I have never attended the UCISA Leadership conference before, but after the 2020 conference was cancelled, I was given the chance to attend the 2022 event. This was the third in-person conference I have attended since March 2020.
This year’s much-anticipated UCISA22 Leadership Conference will look ahead at the future challenges and opportunities for digital leaders in education. The theme of conference is Digital Leadership in a Post-Pandemic World. Recognising our sector continues to operate in an unprecedented period of sustained change, the programme seeks to empower our leaders to not only navigate current turbulence, but overcome the challenges you face, such as cybersecurity, sustainability, and recruitment.
I wasn’t sure what to expect, but I kind of expected that this would be a highly technical conference, about how technology can deliver transformation and I can say that what I experienced was not what I was expecting.
The event was in Manchester and this was my first return visit to the city since a fleeting trip in September 2019. The conference was taking place at the Manchester Central conference centre.
I went to delegate registration and had the opportunity to grab a bag and a water bottle. It reminded me of the conferences I attended in the 2000s.
The conference kicked off with lunch in the Exhibition Hall. There was a wide range of exhibitors and lots of freebies as well.
The first proper session for me was the The power of IT – panel session
chaired by Laura Dawson, CIO, London School of Economics with two Vice-Chancellors: Andy Cook, Vice-Chancellor, Ravensbourne University and Professor Karen Stanton, Vice-Chancellor, Solent University.
Our opening session sees Laura Dawson , CIO at London Business School in conversation with Andy Cook, VC at Ravensbourne University and Karen Stanton, VC at Solent University. Laura will explore Andy and Karen’s career journeys, both having held CIO positions earlier in their careers, exploring what this experience brings to their role as Vice- Chancellor, the key skills digital leaders need in order to transform businesses and what it takes for a university to achieve digital transformation.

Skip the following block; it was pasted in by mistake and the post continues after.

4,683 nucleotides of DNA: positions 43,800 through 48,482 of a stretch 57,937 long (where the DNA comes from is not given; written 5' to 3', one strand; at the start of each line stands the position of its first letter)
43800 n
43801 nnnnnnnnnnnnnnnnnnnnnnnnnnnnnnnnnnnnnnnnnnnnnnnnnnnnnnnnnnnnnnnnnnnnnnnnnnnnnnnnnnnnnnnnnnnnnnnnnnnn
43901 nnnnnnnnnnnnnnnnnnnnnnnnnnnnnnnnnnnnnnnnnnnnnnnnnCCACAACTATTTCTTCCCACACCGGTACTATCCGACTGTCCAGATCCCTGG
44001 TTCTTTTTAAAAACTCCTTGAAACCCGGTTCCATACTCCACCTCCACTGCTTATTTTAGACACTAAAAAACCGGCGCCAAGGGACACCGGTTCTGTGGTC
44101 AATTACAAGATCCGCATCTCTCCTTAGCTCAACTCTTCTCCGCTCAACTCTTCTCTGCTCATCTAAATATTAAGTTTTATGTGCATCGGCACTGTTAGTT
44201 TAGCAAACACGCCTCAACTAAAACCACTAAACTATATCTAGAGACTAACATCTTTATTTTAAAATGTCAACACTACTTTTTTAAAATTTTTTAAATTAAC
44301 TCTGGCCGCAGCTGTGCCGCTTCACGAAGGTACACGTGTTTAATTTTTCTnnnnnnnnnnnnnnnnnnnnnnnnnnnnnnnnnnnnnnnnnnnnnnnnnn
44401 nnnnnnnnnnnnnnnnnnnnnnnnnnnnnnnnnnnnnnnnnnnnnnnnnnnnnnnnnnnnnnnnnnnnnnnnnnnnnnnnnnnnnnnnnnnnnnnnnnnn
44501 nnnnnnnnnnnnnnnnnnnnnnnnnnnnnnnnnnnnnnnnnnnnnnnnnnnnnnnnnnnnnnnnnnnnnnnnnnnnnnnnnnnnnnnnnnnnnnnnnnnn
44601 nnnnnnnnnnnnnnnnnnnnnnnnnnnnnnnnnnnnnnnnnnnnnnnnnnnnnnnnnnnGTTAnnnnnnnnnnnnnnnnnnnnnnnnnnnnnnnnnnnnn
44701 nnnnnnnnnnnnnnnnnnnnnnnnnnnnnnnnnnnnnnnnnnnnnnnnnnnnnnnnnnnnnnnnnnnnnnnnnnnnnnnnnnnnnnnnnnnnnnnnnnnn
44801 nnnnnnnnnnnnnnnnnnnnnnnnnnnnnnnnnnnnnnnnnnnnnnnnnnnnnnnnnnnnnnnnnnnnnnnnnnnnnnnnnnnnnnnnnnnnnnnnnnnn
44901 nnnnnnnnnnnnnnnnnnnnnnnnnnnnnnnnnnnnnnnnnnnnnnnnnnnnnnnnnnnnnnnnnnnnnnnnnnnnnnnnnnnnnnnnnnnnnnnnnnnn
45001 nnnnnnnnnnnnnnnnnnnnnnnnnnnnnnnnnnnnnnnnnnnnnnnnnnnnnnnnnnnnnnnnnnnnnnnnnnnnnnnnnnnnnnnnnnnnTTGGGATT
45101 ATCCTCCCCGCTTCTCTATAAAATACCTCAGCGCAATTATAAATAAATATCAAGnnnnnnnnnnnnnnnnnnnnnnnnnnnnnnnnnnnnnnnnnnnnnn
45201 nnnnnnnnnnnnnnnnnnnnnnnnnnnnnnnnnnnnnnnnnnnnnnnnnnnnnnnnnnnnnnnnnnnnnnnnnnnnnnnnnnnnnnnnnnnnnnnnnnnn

These two Vice-Chancellors who had previously been CIOs gave their insights into their journeys to leading their universities. I enjoyed the interview format which was engaging and interesting.
The importance of board experiences was discussed, especially the understanding of vision and strategy. Where senior management don’t really get strategy, then the organisation flounders around in the digital space and you rarely see transformation. I have recently read Good Strategy/Bad Strategy The Difference and Why it Matters and Richard Rumelt talks about how organisations often both fail to design and then deliver an effective strategy. There is much more to strategy than just being able to write a strategy.
The VCs also talked about how they needed to step away from technology and a CIO making that journey to VC (even the top table) was don’t focus on the tech. Interestingly it brought to the fore the importance of having a shared understanding of what digital transformation is.
The next session was Destination Digital. The ups and downs of UCL’s transformation journey with Andy Smith, CIO, University College London.
Who would join a university as CIO during a pandemic? Having joined UCL in May 2020 this has been the experience for Andy Smith and he lives to tell you the tale. Andy has set out to help this large and comprehensive university to harness modern digital methods and technologies to enable education, research, and to digitise how the university works. It has not all been smooth sailing and the transformation is far from complete. Andy will discuss the bumps along the road and what he has learned about trying to deliver transformational change in a university, including a shift to cloud and an ‘AGILE’ transformation. The drama has included a new Provost, the development of a new strategy for UCL, as well as all the challenges of university life, IT, and COVID that we share. Should that water really be coming through the floor of the datacentre?
Again much coverage about strategy and focusing on the end game, what outcomes do you want to have, what does it look like? There was recognition that transformation isn’t a linear journey, but is much more about looking holistically at the organisation.
Time also came up, however as with any discussion on time, it’s not about giving people more time, but recognising both what they will stop doing, and what they will then do with that time.
I had to leave the conference for a meeting in our Manchester office so missed the vendor session in the final time slot.
There was a conference dinner at the Albert Hall (the one in Manchester that use to be a Methodist Central hall, not that big place in London).
It was a nice dinner, and our team won the quiz.